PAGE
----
The S&P 500 ended a tough first half of ’22 with the biggest percentage loss since 1970

A trader works at the New York Stock Exchange (NYSE) in New York City, US, June 27, 2022. REUTERS/Brendan McDermid

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NEW YORK (Reuters) – Sharp losses in stocks and bonds, staggering market volatility and a Federal Reserve bent on curbing the worst inflation in more than forty years were among the hallmarks of US markets in the first half of 2022.

The Standard & Poor’s 500 Index (.SPX) ended the first six months of 2022 with a loss of 20.6 percent, shedding about $8.5 trillion in market capitalization as the index posted its biggest drop in the first half since 1970.

The index earlier this month confirmed the common definition of a bear market by closing more than 20% from its January high. Read more

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Bonds have fared slightly better, with the ICE BofA Treasury Index (.MERG0Q0) down about 10% this year, at the pace of its worst year in the index’s history since 1997.

For now, investors are seeing little relief from the volatility that has hit the markets over the past several months amid concerns that the Fed’s fight against inflation will dry up risk appetite with the prospect of tipping the US economy into recession.

Next month will bring a new round of corporate earnings, the latest inflation data and culminate in the Fed meeting, leaving plenty of opportunities for markets to build on an emerging rally in stocks that started in mid-June or look for new lows.

High inflation forced the Federal Reserve to raise interest rates quickly in the first half of the year, reversing the easy monetary policy that helped the S&P 500 index more than double from its March 2020 lows. Read more

The index’s slide has hit many of the high-growth stocks that have boomed in recent years. One notable victim was Cathie Wood’s ARK Innovation ETF (ARKK.P), which holds post-pandemic favorites such as Zoom Video Communications (ZM.O), Teladoc Health Inc (TDOC.N), and Roku Inc (ROKU.O), It’s down 58% year-to-date. Read more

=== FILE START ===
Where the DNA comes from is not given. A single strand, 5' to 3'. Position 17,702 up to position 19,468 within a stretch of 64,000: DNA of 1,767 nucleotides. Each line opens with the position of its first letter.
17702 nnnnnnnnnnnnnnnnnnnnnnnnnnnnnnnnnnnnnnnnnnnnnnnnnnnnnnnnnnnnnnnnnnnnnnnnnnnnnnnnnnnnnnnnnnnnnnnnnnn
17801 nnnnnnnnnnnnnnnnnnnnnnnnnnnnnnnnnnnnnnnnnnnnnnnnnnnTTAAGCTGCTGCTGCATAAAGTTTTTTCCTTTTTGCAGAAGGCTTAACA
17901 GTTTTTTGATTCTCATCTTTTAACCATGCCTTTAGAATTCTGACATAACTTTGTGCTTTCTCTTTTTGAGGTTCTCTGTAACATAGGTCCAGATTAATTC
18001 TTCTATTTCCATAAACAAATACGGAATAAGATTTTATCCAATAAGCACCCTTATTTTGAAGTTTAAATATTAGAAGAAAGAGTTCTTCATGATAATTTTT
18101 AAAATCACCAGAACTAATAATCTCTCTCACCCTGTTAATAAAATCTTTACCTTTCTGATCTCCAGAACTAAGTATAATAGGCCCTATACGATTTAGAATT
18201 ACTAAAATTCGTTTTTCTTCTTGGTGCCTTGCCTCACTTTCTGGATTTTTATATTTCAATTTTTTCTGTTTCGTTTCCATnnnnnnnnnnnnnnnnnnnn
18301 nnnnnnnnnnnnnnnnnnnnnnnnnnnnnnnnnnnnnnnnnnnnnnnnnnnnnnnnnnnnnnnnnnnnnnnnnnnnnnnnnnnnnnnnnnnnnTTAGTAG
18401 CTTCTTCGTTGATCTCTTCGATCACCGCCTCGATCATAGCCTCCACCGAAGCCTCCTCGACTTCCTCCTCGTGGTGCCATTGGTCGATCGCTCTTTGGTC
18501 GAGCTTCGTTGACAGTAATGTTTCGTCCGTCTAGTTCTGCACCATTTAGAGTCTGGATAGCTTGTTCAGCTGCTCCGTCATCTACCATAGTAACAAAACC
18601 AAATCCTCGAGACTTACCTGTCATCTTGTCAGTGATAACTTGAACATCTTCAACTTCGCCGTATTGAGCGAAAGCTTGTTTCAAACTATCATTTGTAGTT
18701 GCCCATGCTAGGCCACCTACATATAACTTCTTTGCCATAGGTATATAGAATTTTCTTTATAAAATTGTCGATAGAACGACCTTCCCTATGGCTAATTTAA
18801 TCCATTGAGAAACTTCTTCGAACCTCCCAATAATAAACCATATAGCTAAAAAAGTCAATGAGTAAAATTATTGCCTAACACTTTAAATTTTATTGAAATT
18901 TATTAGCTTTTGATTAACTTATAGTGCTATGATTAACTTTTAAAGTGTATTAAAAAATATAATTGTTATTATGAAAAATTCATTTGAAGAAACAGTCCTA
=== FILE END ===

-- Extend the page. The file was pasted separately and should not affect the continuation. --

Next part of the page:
The decline in stocks has also badly tested the popular strategy of buying stocks on weakness, which has rewarded investors for the better part of the past decade but has faltered this year amid the S&P slump. The benchmark index has seen at least three 6% retracements this year which have been reversed to drop below the previous low point. The recent rebound has sent the index up about 3% since its low in mid-June. Read more

Another popular approach that has suffered this year is the so-called 60/40 portfolio, in which investors rely on a mix of stocks and bonds to protect against a market downturn, with stocks rising amid economic optimism and bonds boosting during turbulent times. Read more

This strategy veered in 2022 as the Fed’s hawkish outlook affected both asset classes. The BlackRock 60/40 Target Allocation Fund is down about 16% since the beginning of the year, its worst performance since its launch in 2006.

The first half of the year saw the return of volatility to global financial markets in a spectacular fashion, with all stocks, bonds and currencies affected by the central bank’s moves as well as escalating geopolitical tensions.

But while the Cboe Volatility Index (.VIX), or “Wall Street’s fear gauge” has remained high for the year so far, it has failed to close above 37, the intermediate level that marked previous market lows. This has led some investors to worry that the sale may not take place. Read more

Few believe the wild volatility in the markets will subside until there is evidence that inflation is abating, allowing the Federal Reserve to slow or stop its monetary tightening. For now, warnings of an impending recession are mounting on Wall Street, as the effects of higher prices seep into the economy. Read more

The Citigroup US Economic Surprise Index, which tracks where a core set of economic data series has emerged relative to expectations, shows incoming data missing estimates by the largest margin in about two years.

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(Narrated by Saqib Iqbal Ahmad). Additional writing and reporting by Ira Eosbashvili Editing by Nick Ziminsky and Diane Kraft

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